Saturday, October 15, 2011

I met Jim Harrison on the way to Jackson Hole...

OK, so I didn't really meet him, but I did read about him in this well written article in Outside Magazine that I picked up on my layover in Denver on my way to Jackson Hole a couple weeks ago. The piece was penned by a younger acquaintance of Mr. Harrison's named Tom Bissell and it started like this...

After 34 books, endless Hemingway comparisons, and too many battles with gout, legendary author Jim Harrison is unsurpassed at chronicling man's relationship with wilderness. His secret? Ample wine, cigarettes, fly-fishing—and an inability to give a damn about what anyone else thinks. Our author takes a literary pilgrimage to Montana.
I enjoyed reading this whole piece and would suggest it to any of my friends who can slow down for a little wisdom and insightful thoughts on life, such as...Nature is slow, Harrison told me. “That’s how I saw so much—because I was out there all the time. When it’s slow you don’t, of course, always see something. You just see what’s there that day, and sometimes it’s quite extraordinary.”And this line is slightly out of context, but I did enjoy reading Harrison's quote that “Most writers know only four birds—hawk, gull, crow, robin.”...earlier, the writer, Tom Bissel confessed he had already confused a crow with a raven in Harrison’s presence.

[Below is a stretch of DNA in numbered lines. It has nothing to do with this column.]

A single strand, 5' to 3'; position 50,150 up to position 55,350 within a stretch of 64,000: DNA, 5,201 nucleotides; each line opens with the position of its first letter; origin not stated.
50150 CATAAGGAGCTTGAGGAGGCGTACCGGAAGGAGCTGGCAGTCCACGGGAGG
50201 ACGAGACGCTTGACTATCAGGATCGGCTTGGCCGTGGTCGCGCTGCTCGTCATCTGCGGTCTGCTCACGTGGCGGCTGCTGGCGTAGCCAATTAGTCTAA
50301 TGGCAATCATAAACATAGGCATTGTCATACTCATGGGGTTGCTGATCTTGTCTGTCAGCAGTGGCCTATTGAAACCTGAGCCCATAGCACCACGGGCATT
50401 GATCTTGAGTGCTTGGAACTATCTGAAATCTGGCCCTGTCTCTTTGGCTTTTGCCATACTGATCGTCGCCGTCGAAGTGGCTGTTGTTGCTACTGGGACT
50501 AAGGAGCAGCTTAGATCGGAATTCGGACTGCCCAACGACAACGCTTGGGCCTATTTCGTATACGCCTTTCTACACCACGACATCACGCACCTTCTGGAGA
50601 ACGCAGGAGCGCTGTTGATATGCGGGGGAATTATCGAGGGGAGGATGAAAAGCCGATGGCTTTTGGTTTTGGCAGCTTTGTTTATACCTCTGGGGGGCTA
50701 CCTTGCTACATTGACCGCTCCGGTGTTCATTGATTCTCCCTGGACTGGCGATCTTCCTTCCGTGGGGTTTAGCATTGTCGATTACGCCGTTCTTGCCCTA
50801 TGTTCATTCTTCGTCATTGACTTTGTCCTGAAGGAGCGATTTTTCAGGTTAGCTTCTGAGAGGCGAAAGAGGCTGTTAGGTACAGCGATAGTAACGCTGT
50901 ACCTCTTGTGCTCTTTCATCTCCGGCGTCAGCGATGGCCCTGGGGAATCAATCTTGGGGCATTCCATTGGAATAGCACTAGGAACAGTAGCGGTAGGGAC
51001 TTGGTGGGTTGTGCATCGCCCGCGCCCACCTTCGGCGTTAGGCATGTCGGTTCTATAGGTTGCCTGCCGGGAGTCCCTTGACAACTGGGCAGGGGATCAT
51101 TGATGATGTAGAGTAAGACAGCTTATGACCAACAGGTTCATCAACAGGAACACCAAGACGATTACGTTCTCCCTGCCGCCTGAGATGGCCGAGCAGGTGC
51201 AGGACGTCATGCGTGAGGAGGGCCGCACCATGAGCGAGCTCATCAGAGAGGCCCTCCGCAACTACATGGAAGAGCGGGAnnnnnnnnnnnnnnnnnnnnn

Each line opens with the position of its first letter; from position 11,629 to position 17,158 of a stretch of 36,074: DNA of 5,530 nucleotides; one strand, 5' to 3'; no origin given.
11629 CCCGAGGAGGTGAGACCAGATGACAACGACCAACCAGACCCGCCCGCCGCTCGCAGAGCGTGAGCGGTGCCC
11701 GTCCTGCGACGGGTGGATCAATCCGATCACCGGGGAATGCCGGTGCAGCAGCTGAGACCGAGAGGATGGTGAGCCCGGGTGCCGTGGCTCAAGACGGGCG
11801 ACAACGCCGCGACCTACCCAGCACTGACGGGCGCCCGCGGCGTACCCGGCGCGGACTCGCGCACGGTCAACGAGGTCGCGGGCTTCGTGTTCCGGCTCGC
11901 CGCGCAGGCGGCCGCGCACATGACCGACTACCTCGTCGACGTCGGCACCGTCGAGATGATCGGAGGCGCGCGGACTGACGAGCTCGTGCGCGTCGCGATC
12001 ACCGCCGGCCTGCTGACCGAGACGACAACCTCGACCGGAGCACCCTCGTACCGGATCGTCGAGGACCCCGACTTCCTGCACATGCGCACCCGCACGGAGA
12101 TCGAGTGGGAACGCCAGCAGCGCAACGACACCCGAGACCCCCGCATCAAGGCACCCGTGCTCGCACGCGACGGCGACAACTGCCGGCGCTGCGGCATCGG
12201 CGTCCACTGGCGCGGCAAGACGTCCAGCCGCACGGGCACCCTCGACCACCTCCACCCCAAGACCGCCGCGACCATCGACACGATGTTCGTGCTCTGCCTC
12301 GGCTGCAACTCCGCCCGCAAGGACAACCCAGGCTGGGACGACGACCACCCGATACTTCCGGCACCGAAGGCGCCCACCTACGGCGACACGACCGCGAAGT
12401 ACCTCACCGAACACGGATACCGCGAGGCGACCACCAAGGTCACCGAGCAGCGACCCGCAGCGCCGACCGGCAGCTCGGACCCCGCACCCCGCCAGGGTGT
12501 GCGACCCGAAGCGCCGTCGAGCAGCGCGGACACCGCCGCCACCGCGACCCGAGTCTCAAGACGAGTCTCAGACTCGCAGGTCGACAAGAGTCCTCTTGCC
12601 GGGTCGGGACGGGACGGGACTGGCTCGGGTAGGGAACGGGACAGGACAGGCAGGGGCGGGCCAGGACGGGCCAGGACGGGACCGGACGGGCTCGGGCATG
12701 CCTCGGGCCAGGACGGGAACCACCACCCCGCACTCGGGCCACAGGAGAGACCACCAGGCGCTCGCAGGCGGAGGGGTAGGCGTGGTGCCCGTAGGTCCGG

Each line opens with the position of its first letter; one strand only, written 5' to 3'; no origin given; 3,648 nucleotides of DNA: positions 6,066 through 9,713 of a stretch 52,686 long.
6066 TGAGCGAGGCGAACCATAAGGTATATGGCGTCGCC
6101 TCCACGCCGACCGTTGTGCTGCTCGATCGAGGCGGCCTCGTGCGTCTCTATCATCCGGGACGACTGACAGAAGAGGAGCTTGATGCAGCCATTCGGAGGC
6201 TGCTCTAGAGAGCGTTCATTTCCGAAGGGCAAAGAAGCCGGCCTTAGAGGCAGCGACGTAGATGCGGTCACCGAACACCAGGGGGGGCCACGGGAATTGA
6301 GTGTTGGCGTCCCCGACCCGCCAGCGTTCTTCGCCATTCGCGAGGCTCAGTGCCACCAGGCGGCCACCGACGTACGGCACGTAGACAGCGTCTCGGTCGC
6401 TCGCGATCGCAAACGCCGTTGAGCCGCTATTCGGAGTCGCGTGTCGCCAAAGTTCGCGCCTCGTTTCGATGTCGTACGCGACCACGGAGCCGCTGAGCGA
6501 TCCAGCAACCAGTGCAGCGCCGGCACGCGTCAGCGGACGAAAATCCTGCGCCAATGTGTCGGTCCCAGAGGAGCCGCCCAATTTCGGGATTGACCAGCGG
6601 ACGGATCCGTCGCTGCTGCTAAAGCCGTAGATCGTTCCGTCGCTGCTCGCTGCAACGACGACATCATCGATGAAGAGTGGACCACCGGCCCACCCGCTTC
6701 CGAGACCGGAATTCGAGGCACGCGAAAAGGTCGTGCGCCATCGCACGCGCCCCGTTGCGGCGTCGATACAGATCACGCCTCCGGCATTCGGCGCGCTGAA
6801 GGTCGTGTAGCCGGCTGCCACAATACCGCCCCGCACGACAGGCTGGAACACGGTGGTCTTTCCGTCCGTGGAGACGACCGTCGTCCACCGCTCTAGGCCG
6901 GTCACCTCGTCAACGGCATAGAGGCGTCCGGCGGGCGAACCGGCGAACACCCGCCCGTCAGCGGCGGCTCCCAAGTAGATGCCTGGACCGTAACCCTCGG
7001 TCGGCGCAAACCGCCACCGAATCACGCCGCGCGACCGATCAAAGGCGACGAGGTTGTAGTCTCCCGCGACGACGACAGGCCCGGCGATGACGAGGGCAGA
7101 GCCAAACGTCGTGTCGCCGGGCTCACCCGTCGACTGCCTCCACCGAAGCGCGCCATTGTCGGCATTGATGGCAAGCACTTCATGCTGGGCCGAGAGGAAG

Over Harrison's career, he had been ­offered several ­“really cushy jobs” by various ­creative- writing departments that would have paid him some serious loot, but he always said no... “I turned one down for $75,000 in a year that we made $9,000.” When I asked how he had been able to do that, Harrison told me what he told them: “‘Somebody’s got to stay outside,’ ” he said. “And I still think that’s true. Somebody’s got to stay outside.”

And I'll part with these very wise words from Harrison. After confronting a friend on a sensitive topic with a very blunt and honest reaction to a story his friend told him, Mr. Harrison didn't mince words by proclaiming to the author, "Sometimes politeness was just a way to ­escape what needed to be said." Something I employ ever too infrequently, but I'll be taking this to heart a little more regularly.

And in honor of the inspiring wisdom of Mr. Harrison and the very colorful translations by Mr. Bissell, I am from this point forward, declaring my "vow of obedience to awareness." Thank you.

And here's a view of the spring fed creek behind Noah & Ned's Mountain Khakis design studio in Wilson, Wyoming. If you crop in close to the center of the image, you'll see every single color in the rainbow. Maybe that's the iPhone app I used or the blurry eyes I was observing with after my trip to Ned's secret roof perch.

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